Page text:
Some last lines have the power to disrupt the course of an entire story, shaking up our expectations, the Huffington Post tells us. Others leave us hanging, and still others provide a cathartic sense of closure. A beautiful last sentence or paragraph anchors a story in a reader’s mind long after the book is finished.
That’s true, and what all authors strive to do but we never know exactly how well we’ve achieved that. Only our readers can tell us that, and they probably won’t. (But I did have a reader call me up in the middle of the night to blurt out in anguish: “You killed her. I can’t believe you killed her.”)
We just do the best we can with our last lines and hope the readers find them satisfying, at worst, captivating and memorable at best. A few of mine:
My most recent book, “Midnight at Spanish Gardens”, follows the lives of five people who are given the extraordinary choice to live a totally different life, with the understanding that at some point they will have to choose which life, which world, they will live in for the rest of the lives.
At the end, the last character who has made her choice, stands staring out at the night:
The world had ended. A certain world, at least, had ended.
A new world was about to begin.
As it did, after all, every day.
Tai is not the most powerful character in “The Secrets of Jin-Shei” but she is the center, and in the end the lone survivor of a group of women bound together by a vow of sisterhood. The story ends:
Tai said nothing, but simply pointed to where the first bright evening star had kindled in the twilight.
And then they sat and watched in wonder, the old woman and the two children, as the stars shimmered into life, one by one, in the summer sky.
The sky was not aflame with the fires of destruction or devastation. She was facing east, and that which she was staring at was dawn, the rising of the sun, the promise of a brand new day. From the darkness beneath the earth’s rim, the orb of the young sun rose slowly over the edge of the night and poured its liquid light into the world, a bright and holy fire, woken by faith and valour from the sleeping embers of heaven.
The place where her mother spoke words of power to raise dough for bread, where her father sat in his old leather armchair on Sundays with a week’s worth of the ‘Daily Magic Times’ and the thick ‘Sunday Elixir’ in untidy piles of newsprint around his feet, where her brothers squabbled and elbowed for the last slice of peach pie, where Aunt Zoe could hear the sunlight and see the wind.
“Home,” she said. “I’m going home. And after that… whatever comes.”
The Huffington Post article offers us the endings of several classical novels, from “The Great Gatsby” to “The Sun Also Rises”, to “In Cold Blood”, to “Gone with the Wind.”
“. . . and then he asked me would I yes to say yes my mountain flower and first I put my arms around him yes and drew him down to me so he could feel my breasts all perfume yes and his heart was going like mad and yes I said yes I will Yes.”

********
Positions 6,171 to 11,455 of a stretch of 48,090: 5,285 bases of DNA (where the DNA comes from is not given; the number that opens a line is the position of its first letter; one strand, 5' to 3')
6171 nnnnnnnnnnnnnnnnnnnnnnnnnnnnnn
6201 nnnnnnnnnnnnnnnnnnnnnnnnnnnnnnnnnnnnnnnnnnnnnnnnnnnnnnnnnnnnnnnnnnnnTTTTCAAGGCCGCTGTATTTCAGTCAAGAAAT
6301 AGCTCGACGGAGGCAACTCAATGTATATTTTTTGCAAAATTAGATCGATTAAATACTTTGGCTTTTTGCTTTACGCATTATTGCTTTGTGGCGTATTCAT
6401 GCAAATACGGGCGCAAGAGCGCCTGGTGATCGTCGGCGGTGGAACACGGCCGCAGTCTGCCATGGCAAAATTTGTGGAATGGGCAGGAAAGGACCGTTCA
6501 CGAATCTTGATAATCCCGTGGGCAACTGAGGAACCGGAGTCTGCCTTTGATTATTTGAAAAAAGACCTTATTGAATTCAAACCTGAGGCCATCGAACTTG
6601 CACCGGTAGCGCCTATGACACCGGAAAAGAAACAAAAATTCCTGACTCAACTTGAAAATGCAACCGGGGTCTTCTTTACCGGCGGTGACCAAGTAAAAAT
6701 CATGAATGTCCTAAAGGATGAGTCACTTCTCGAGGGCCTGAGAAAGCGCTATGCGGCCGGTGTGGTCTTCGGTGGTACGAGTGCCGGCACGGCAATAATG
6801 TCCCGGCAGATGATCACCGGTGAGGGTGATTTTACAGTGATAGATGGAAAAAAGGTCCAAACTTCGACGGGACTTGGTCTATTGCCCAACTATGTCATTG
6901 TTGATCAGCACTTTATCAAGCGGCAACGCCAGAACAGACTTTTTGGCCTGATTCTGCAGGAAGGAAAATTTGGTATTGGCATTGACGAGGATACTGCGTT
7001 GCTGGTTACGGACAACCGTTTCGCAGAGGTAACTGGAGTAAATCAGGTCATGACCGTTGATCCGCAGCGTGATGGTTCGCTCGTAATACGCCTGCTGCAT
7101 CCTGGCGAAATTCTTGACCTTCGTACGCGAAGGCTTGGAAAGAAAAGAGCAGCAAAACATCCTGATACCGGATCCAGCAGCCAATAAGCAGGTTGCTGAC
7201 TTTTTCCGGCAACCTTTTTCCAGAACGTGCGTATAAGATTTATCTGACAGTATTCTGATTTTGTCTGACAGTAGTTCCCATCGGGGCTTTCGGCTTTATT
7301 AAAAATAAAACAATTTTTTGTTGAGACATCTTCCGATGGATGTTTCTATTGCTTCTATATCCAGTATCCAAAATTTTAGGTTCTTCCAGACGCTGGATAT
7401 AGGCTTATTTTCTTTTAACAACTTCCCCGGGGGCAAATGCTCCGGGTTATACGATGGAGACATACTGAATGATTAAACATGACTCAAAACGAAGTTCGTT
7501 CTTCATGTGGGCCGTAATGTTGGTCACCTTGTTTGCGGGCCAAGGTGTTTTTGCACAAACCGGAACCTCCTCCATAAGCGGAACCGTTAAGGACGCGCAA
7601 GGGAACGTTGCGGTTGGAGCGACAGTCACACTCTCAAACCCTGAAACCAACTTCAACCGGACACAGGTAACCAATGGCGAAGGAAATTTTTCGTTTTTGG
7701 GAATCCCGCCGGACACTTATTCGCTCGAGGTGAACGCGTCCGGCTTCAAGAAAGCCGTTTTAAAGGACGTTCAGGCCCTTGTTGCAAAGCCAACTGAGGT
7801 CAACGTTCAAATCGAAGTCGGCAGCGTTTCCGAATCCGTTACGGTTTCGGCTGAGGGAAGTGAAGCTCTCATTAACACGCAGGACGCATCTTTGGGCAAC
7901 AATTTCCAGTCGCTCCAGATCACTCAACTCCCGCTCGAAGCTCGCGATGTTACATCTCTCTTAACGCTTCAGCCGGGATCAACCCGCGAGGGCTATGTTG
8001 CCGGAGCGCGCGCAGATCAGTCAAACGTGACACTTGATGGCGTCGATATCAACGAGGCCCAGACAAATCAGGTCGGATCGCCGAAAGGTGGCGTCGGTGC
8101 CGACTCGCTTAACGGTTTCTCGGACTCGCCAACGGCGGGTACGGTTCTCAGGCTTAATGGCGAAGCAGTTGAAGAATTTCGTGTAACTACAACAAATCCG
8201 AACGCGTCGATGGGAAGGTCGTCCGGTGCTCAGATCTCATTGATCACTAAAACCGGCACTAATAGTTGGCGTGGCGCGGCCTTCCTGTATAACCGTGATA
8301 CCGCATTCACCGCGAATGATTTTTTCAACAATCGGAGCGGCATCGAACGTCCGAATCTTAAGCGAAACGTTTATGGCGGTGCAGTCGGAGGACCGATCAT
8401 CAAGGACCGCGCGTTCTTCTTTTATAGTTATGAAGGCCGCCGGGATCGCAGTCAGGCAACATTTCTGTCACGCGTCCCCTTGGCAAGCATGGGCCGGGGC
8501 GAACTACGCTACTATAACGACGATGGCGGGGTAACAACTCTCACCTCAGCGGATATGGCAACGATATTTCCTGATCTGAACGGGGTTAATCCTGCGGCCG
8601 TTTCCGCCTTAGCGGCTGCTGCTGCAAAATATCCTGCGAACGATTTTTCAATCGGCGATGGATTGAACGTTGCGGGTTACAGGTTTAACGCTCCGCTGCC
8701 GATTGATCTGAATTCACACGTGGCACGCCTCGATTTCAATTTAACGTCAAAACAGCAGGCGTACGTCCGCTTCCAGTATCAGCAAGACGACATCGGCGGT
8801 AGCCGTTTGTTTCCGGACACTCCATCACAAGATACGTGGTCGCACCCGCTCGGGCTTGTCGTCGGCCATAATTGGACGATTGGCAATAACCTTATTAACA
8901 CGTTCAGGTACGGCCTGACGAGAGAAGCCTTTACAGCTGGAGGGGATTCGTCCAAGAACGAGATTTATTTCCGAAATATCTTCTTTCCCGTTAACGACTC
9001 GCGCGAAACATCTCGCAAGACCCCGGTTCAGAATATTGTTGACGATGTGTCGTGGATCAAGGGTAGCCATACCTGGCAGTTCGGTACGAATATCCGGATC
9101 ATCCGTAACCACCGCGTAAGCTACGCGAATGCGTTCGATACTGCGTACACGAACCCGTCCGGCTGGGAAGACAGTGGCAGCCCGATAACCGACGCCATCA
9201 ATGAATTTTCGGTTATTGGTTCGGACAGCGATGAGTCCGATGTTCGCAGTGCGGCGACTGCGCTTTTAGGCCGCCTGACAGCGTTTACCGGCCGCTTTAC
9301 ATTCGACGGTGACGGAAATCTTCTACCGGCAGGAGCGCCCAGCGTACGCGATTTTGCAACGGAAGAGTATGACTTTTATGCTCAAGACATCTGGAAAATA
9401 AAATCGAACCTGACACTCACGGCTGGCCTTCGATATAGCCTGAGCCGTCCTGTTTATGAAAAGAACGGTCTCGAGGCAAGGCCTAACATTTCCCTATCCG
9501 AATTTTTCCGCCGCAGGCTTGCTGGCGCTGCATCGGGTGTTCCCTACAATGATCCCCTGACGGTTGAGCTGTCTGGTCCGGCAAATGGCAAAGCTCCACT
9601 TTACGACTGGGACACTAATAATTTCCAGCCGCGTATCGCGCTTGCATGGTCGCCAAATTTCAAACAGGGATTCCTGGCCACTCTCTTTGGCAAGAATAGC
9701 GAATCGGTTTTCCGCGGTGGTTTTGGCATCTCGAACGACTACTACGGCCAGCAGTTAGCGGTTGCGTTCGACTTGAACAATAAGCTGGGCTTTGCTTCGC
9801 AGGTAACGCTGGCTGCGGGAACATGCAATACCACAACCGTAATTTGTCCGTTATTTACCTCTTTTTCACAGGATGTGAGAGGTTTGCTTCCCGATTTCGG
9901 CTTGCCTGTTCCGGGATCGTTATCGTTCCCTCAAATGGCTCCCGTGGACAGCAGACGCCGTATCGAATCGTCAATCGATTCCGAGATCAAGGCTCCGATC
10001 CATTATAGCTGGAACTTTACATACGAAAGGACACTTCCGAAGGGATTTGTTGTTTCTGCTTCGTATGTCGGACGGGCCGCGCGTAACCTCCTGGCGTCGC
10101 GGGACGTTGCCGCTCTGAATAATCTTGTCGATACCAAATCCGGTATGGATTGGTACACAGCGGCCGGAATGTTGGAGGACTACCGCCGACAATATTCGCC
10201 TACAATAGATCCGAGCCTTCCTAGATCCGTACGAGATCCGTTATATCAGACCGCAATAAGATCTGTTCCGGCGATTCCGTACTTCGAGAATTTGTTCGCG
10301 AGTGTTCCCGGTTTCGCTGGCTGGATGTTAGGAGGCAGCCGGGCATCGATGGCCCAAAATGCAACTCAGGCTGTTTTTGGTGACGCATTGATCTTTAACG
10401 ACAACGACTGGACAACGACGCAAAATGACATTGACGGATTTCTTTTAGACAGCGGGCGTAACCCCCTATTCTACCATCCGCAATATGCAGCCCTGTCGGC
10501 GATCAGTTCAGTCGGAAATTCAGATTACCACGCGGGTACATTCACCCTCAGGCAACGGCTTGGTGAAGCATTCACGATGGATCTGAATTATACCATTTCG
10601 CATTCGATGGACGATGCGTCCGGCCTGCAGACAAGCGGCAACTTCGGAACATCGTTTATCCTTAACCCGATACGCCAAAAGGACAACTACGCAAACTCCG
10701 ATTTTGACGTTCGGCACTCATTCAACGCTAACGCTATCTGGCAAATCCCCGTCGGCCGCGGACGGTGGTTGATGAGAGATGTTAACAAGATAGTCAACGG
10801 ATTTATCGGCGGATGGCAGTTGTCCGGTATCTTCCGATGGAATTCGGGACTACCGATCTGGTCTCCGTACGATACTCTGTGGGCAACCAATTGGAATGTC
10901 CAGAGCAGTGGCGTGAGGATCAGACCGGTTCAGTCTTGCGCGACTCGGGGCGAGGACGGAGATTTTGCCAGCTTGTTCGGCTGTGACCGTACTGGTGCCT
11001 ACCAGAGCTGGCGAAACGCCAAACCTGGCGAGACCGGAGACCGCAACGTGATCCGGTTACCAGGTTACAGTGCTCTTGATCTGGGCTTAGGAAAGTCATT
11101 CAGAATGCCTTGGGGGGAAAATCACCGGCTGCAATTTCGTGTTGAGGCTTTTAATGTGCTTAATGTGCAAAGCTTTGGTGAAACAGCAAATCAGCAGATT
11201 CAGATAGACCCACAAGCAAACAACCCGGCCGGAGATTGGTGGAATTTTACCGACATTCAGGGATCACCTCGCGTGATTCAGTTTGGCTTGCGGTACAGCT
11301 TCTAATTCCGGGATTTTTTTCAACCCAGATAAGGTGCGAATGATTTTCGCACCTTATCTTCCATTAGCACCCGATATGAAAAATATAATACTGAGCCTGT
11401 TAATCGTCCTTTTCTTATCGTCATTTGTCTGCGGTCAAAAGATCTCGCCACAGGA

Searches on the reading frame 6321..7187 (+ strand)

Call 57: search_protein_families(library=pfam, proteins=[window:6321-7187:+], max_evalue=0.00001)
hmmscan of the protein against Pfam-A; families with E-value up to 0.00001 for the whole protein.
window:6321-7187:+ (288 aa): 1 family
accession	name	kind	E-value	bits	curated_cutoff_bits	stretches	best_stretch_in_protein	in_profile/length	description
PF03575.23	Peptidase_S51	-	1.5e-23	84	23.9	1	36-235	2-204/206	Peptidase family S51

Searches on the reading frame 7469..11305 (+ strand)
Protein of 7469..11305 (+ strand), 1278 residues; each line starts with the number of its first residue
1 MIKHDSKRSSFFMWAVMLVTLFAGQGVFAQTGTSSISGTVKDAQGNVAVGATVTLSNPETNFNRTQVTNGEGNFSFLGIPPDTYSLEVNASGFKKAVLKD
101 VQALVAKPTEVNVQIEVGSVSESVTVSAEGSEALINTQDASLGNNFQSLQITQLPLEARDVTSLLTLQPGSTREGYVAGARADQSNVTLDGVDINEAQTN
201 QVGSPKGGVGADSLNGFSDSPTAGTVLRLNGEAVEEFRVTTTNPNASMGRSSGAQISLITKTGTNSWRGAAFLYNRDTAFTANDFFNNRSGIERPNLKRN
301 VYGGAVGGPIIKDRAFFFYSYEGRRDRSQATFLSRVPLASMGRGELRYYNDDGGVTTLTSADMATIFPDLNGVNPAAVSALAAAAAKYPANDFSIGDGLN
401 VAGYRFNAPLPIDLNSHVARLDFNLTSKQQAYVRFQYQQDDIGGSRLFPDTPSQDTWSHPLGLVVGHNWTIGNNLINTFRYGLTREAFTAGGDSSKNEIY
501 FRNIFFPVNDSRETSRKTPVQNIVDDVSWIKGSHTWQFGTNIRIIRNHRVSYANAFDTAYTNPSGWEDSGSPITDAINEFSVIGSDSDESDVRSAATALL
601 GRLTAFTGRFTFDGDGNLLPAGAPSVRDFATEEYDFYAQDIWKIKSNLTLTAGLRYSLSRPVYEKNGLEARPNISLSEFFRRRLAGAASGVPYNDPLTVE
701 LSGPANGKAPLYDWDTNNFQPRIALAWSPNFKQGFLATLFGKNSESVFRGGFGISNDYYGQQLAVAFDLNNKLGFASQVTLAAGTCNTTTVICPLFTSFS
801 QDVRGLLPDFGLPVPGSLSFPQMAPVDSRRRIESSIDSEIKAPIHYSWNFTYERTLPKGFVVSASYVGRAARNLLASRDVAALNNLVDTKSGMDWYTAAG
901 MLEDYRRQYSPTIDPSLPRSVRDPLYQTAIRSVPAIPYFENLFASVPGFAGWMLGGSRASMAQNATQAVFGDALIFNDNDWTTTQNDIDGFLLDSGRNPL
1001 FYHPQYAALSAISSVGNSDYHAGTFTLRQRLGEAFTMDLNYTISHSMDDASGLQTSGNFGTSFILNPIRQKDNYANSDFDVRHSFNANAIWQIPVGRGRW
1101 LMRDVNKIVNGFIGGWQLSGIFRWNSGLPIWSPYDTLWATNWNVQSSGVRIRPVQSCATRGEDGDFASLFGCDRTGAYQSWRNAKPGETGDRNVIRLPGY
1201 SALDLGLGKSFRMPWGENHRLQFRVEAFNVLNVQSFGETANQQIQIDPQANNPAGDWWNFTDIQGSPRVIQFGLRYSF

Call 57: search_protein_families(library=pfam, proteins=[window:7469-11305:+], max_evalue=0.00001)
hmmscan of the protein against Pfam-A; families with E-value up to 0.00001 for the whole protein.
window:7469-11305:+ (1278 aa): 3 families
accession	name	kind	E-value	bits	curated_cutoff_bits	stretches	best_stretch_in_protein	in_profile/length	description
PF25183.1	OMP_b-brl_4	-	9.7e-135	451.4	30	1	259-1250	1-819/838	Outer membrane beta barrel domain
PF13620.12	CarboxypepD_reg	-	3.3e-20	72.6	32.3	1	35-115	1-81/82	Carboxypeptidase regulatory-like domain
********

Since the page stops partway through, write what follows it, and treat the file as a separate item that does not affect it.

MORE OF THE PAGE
“We couldn’t NOT include one of the longest last sentences in literature,” the Huffington Post says .” The last chapter of Ulysses is Molly Bloom’s stream of consciousness, and it’s simply amazing.”
What is your favorite book ending?
A good blurb is hard to find, as every author knows
In 1874, Chatto & Windus asked Mark Twain for “a brief but quotable review” of “Nuggets and Dust: Panned Out in California” by Dod Grile, a pseudonym for Ambrose Bierce, Letters of Note reported. The publisher, however, underestimated the brutal honesty of Twain, who replied,
Dod Grile (Mr. Bierce) is a personal friend of mine, & I like him exceedingly–but he knows
my opinion of the Nuggets & Dust, & so I do not mind exposing it to you. It is the vilest book that exists in print–or very nearly so. If you keep a ‘reader,’ it is charity to believe he never really read that book, but framed his verdict upon hearsay.
Bierce has written some admirable things–fugitive pieces–but none of them are among
the Nuggets. There is humor in Dod Grile, but for every laugh that is in his book there are
five blushes, ten shudders and a vomit. The laugh is too expensive.
On the Road for 17,527 Miles
Jack Kerouac’s On The Road has been turned into Google driving directions.
Gregor Weichbrodt, a German college student, took all of the geographic stops mentioned in On the Road, plugged them into Google Maps, and ended up with a 45-page manual of driving directions, divided into chapters paralleling those of Kerouac’s original book.
You can read the manual as a free ebook or you can purchase a print copy on Lulu and perhaps make it the basis for your own road trip. Wondering how long such a trip might take? Google Maps indicates that Kerouac’s journey covered some 17,527 miles and theoretically took some 272 hours.
Quote of the Day
Comments welcome. What do you think?